Every day she walks by the Betrayer's side as his will chains her to do; but every night as darkness falls and the Wandering Star flames into life, she returns to the hall to watch over Alvad the brave warrior, and sometimes he sees her in his dreams. Every morning, when he wakes, he vows again to find her. And both carry the secret spark of joy in their hearts, waiting. Waiting for the day the Betrayer's power is broken, and Umae of the raven hair is free again.
Dark is the day, cold the wind. Against the black clouds the archdemons rear, armored in iron-hard ice. They were strong and proud once, but now they are only mad beasts. The Betrayer Donshinu has tortured them into mindless engines of destruction. But still, nothing can stand against their blind fury. Huge frost-encrusted shadows, they loom over the Vasae'ans.
The Betrayer has driven them against the final wall. He forces have broken against it like sea-waves on the land's indomitable face. High it stands, woven with enchantments of warding, strong as a stony jutting bone of the earth's foundation itself. But now the Betrayer unleashes the two archdemons, the last remaining kin of the beast Yadeyu slew in the North. Their screams split the air. Against the wall they rush like a winter gale, and the ranks of the Betrayer's warriors scatter in terror or are trampled into the snow. The wall shakes with every savage blow. Stones crack. The Vasae'ans' hearts tremble, and they ready themselves to be overrun. Some throw down their weapons in despair.
Now Yadeyu the shining captain of the Red Company throws wide the gates, leaping out, glittering sword drawn. His captains, great warriors all, follow behind, voices raised in battle-cries-Enad Odani the Shield-Maiden, Alvad the brave, mighty Daelian with fire in his hands.
Now a great battle rages. Swords flash, fire glows. The poisonous blood of the archdemons gouts, staining the snow. Their cries rend the earth, their thrashing throes shatter stone and tear the frosty ground. First one falls, then the other. A great cry of victory rises into the darkening clouds from every Vasae'an throat, and the servants of the Betrayer, scattered, wail in despair.
And across the field the Betrayer falls to his knees, screaming into the sky, for he feels the deaths of the archdemons in his very flesh. His power wanes. The clouds break a little, and a warm wind, faint and short-lived, blows in off the sea. The victorious captains return. Hope, as faint and short-lived as the wind, burns in every heart.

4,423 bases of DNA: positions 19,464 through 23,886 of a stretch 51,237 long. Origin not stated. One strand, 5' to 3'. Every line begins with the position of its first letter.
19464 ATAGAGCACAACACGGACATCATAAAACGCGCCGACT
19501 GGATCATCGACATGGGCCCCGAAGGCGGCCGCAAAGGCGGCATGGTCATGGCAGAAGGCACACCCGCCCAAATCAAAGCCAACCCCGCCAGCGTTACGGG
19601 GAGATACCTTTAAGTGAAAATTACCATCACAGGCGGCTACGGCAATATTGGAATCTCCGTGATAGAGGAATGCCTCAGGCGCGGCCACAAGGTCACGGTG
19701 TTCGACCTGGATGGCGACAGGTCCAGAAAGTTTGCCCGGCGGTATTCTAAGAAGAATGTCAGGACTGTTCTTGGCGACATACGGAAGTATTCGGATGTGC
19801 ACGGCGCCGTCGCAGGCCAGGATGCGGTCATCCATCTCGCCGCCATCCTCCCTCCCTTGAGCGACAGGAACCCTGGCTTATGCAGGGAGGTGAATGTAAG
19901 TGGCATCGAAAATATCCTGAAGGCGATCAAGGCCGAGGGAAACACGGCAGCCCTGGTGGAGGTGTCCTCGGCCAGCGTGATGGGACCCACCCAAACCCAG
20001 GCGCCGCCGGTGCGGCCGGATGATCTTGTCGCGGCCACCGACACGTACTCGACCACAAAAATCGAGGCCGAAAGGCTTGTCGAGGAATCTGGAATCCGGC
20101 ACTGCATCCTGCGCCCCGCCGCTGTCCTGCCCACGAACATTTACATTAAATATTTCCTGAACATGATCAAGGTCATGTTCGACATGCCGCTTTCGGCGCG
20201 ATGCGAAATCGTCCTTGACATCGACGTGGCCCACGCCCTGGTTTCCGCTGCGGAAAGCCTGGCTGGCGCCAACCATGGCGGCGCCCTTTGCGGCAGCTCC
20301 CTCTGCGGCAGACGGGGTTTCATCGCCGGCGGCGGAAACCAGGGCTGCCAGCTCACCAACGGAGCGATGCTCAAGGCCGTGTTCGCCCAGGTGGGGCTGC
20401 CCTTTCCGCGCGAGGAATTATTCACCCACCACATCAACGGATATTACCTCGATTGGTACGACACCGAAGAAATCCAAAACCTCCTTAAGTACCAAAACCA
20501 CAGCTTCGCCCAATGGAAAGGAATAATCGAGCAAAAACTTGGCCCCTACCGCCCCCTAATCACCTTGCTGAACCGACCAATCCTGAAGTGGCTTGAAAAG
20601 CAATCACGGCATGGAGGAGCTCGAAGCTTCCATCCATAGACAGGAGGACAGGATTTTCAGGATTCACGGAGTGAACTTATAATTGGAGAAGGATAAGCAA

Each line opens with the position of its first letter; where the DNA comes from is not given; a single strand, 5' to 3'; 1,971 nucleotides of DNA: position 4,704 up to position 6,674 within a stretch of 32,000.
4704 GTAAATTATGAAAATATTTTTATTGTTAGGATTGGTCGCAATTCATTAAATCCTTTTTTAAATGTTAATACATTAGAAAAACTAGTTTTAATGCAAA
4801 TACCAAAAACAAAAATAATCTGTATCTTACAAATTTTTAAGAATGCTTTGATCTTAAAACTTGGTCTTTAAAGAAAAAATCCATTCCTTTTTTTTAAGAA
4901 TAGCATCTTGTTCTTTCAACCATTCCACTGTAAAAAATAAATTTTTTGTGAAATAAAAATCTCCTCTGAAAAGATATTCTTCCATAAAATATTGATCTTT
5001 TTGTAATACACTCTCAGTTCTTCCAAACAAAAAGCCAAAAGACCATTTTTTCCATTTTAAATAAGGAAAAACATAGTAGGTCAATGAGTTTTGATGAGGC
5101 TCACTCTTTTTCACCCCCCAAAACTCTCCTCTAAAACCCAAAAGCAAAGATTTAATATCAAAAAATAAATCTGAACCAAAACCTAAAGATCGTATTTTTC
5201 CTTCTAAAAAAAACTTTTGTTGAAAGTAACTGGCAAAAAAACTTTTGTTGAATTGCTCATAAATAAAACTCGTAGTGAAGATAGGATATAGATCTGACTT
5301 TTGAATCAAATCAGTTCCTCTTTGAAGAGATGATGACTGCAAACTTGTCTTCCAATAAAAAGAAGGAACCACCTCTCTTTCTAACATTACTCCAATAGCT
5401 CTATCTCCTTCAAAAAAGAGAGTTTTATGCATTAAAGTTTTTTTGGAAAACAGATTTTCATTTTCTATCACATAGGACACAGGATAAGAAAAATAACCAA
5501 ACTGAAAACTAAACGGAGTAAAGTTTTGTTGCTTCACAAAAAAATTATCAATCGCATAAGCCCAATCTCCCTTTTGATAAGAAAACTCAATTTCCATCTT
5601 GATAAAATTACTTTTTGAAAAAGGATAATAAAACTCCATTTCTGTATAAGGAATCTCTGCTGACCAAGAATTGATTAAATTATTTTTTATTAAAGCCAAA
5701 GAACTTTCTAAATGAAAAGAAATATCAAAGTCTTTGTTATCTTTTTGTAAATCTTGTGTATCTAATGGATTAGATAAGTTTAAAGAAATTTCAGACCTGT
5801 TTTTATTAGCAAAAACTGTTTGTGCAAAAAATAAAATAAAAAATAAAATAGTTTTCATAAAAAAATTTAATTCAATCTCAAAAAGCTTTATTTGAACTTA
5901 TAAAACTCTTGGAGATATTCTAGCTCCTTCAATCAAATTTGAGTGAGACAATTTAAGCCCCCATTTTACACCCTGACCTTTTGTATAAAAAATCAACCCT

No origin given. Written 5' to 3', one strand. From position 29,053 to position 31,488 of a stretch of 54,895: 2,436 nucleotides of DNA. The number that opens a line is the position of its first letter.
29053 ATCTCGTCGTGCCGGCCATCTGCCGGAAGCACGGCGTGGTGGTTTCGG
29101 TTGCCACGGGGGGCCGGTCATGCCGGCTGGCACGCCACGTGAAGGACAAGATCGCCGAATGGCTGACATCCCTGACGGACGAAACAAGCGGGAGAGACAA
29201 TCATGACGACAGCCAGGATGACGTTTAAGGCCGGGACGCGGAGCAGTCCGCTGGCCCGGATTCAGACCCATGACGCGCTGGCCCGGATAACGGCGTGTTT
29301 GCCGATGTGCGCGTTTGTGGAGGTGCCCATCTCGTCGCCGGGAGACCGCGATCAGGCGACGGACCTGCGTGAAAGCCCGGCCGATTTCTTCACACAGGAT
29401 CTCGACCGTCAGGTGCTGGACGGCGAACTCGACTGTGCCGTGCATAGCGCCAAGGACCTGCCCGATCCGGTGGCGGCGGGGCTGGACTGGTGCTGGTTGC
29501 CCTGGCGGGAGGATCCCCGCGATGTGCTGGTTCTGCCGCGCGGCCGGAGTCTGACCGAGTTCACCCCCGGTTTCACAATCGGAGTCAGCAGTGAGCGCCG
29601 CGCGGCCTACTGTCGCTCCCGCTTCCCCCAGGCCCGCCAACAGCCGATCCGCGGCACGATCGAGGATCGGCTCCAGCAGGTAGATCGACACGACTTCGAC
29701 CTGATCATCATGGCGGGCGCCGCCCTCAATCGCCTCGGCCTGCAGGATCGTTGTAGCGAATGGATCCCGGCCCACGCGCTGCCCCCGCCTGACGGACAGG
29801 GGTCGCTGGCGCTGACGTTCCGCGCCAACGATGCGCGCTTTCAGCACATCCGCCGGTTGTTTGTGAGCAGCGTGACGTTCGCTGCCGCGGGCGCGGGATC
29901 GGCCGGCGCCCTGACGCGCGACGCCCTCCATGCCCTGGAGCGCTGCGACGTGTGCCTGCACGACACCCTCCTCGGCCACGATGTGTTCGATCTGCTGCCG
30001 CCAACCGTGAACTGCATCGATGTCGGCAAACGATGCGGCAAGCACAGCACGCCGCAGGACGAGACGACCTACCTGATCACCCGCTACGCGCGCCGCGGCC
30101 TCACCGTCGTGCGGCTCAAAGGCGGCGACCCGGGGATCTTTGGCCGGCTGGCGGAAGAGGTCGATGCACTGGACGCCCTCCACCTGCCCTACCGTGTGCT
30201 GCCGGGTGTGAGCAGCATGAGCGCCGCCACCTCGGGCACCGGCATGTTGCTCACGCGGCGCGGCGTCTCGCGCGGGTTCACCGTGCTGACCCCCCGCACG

Tall stands Donshinu the Betrayer on the snowy battlefield. He faces the final wall of the Vasae'ans, its frowning stone face defying him still. Demons and traitors flock around him. His is terrible to look upon: clad in black armor, helmet frost-rimed, sword glittering like ice in the morning. He smiles with cold eyes, for this is his day of victory. Years ago in the far north, Umae the dark lady with the voice of prophecy told him "Take to the field on the day you remember your ancient name. On that day my brother, the only man who may stand against your power, will walk into the Shadow Lands." The night just past, the Betrayer dreamed again of creation, hearing his first name spoken in a godly voice that seemed to echo in the very earth itself. He speaks in now as he stands on the field, and joy rises in his heart.
An iron-armored hand he raises, and the skies darken further as he draws in his magic. As the wind rises he cries aloud, voice thrumming with power. Demon and Vasae'an alike cower in terror, and Yadeyu, standing at the doorway of the Hall of the First Hearth, looks down from the high hill, heart shadowed in dread. Thrice the Betrayer cries his spell of destruction. Then with a crack of stone, the last wall of the Vasae'ans shatters, falling in broken ruin. The demons scatter, but Donshinu heeds them not. He strides forward toward the hill where the Hall of the First Hearth stands.